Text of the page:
Frances Tiafoe Reaches US Open Semifinals With Win Over Rublev – The New York Times

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Tiafoe backed up a win over Rafael Nadal with a quarterfinal victory over Andrey Rublev, 7-6 (3), 7-6 (0), 6-4.
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There are so many different kinds of pressure that tennis players can exert on their opponents over the course of a match.
Blasting massive serve after massive serve. Hitting deep. Hounding the baseline to push the opponent into the back of the court. Rushing the net and standing tall there, unafraid, just 35 feet away. There is even the pressure of the scoreboard that comes with early leads in games, or of the softest drop shots that can land like uppercuts to the gut.
An ability to get a crowd of more than 20,000 to raise the decibel count to uncomfortable levels at the crucial moments also helps.
Frances Tiafoe, who used all those skills and more in his tight three-set win over Andrey Rublev of Russia on Wednesday, has another tool, too. On hot, sweaty afternoons, when he changes his shirt, he sits bare-chested in his chair for a good bit, the muscles rippling across his back, showing off a physique more befitting a mixed martial arts octagon than a tennis court.
To beat him, opponents have to get through that, which can stick in the mind during those critical tests of nerve known as tiebreakers. Tiafoe won, 7-6 (3), 7-6 (0), 6-4, in a match that was so even for so long, except when Tiafoe surged during the tiebreakers, as he has done for 10 days. He has played six tiebreakers in this tournament and has won them all, including a 7-0 gem against Rublev in the second set Wednesday.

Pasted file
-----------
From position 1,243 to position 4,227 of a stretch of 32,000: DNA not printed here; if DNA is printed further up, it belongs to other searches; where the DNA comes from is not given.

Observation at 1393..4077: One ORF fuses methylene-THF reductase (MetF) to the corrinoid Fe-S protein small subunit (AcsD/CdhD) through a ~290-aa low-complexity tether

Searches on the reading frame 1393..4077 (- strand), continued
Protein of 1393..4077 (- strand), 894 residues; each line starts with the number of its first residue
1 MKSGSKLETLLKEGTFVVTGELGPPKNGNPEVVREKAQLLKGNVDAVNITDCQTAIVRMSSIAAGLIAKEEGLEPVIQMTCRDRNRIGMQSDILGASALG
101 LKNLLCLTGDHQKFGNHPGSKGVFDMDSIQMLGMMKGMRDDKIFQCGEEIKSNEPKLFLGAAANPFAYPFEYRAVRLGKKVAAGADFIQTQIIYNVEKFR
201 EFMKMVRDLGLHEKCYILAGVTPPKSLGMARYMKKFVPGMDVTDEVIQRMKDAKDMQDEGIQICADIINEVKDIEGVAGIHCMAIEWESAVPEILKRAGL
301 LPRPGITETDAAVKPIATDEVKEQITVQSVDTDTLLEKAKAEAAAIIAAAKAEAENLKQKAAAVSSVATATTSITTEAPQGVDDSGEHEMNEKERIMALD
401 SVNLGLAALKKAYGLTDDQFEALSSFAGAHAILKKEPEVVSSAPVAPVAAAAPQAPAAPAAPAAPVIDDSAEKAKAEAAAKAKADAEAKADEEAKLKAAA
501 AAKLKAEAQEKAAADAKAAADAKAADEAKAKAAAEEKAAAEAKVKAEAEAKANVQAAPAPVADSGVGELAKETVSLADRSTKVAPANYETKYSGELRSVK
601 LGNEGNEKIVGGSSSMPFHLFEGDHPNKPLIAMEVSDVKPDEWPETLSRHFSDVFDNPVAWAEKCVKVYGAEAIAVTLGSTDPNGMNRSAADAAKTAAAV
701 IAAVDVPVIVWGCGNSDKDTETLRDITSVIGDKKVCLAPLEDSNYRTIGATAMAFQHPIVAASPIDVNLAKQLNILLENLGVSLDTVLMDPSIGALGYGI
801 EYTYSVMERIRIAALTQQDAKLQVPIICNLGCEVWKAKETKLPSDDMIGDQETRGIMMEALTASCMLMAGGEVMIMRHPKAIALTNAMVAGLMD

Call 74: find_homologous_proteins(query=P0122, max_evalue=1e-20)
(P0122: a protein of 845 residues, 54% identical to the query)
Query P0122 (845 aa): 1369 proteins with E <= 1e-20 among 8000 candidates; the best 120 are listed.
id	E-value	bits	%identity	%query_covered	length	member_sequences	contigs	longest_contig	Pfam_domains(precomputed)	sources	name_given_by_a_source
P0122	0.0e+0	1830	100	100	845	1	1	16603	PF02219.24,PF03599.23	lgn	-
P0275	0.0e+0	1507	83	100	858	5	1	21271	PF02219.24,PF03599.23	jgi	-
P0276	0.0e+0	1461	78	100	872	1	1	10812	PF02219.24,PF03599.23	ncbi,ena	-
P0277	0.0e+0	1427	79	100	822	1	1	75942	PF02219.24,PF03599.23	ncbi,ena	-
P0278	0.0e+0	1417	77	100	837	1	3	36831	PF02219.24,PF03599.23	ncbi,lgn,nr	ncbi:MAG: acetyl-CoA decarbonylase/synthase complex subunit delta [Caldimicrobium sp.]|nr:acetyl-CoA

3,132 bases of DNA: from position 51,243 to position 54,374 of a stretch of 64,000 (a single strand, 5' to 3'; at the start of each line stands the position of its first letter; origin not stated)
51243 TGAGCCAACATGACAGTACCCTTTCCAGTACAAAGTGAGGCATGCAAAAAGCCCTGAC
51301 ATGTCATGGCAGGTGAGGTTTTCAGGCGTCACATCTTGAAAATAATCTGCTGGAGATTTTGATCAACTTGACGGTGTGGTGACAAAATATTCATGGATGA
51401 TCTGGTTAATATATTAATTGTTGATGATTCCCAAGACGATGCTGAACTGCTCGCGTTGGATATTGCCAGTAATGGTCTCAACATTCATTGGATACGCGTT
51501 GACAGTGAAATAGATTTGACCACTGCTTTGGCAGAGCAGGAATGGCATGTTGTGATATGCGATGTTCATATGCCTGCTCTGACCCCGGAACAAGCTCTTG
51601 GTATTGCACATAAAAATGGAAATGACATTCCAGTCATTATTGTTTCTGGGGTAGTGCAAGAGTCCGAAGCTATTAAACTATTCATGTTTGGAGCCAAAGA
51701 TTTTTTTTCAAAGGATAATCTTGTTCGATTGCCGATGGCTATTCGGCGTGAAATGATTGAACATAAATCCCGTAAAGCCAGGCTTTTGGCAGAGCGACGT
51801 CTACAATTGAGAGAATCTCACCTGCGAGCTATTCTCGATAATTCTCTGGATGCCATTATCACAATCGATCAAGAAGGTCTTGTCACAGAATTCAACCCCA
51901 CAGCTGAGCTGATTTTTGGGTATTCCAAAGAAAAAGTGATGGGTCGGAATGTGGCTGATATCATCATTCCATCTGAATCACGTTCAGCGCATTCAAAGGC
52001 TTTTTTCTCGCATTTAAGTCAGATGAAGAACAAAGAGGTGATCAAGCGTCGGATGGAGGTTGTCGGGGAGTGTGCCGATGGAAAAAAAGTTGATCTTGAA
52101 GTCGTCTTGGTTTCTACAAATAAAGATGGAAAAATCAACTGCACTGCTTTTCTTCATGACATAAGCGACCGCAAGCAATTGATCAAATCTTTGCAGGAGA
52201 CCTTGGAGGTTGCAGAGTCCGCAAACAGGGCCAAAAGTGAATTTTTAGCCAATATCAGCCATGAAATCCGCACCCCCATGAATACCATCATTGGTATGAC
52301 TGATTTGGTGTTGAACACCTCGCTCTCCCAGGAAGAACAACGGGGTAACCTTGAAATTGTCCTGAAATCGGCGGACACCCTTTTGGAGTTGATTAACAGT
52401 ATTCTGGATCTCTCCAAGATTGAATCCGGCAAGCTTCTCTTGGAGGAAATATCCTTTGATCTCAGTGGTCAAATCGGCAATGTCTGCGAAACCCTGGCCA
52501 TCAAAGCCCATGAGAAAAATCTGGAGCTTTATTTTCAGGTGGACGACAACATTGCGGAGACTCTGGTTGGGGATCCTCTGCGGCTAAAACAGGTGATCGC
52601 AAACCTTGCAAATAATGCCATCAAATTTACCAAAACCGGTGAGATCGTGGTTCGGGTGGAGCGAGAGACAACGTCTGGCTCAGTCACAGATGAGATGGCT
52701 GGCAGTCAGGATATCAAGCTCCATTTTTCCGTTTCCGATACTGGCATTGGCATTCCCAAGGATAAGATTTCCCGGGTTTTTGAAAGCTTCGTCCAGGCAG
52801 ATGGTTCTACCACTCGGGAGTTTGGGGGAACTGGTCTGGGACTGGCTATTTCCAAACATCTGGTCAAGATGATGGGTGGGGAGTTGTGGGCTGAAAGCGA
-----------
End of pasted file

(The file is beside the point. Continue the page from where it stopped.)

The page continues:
“Best tiebreaker I will ever play,” Tiafoe said after the match. “Ridiculous.”
No American man has won the U.S. Open or any Grand Slam singles title since 2003, when Andy Roddick, who was on hand Wednesday to watch Tiafoe, lifted the trophy in New York. (The N.B.A. star Bradley Beal, a Tiafoe fan and friend who plays for his beloved Washington Wizards, was there, too.)
Sam Querrey, a big-serving Californian, plowed into the Wimbledon semifinals in 2017 and John Isner got there in 2018. But even then, those moments felt like the ceilings they turned out to be.
This is different. At 24, Tiafoe beat Rafael Nadal on Sunday in a ground-shifting upset that made him the first American born after 1989 to beat Nadal, Novak Djokovic or Roger Federer in a Grand Slam tournament. The win made him the youngest American to reach the quarterfinals of the U.S. Open in 16 years.
He is fast and fearless, and serves at more than 130 miles per hour in game after game. He is suddenly steady after years of being prone to peaks and valleys in the middle of sets and matches. His hands have always been quick; now they are just as soft as well and able to create the calmest drop volleys off the most furious forehands.
And with one last blasted ace, he became a U.S. Open semifinalist, and a figure of hope in a country that has watched its female players perform on the biggest stages in the biggest matches during the last decade and wondered when a man might come along and be able to do the same.
Tiafoe will play the winner of Wednesday night’s match between Carlos Alcaraz, the 19-year-old Spanish prodigy who will become the world’s top-ranked player if he wins this tournament, and Jannik Sinner, a 21-year-old Italian seeded 11th.
“I hope they play a marathon match,” Tiafoe joked.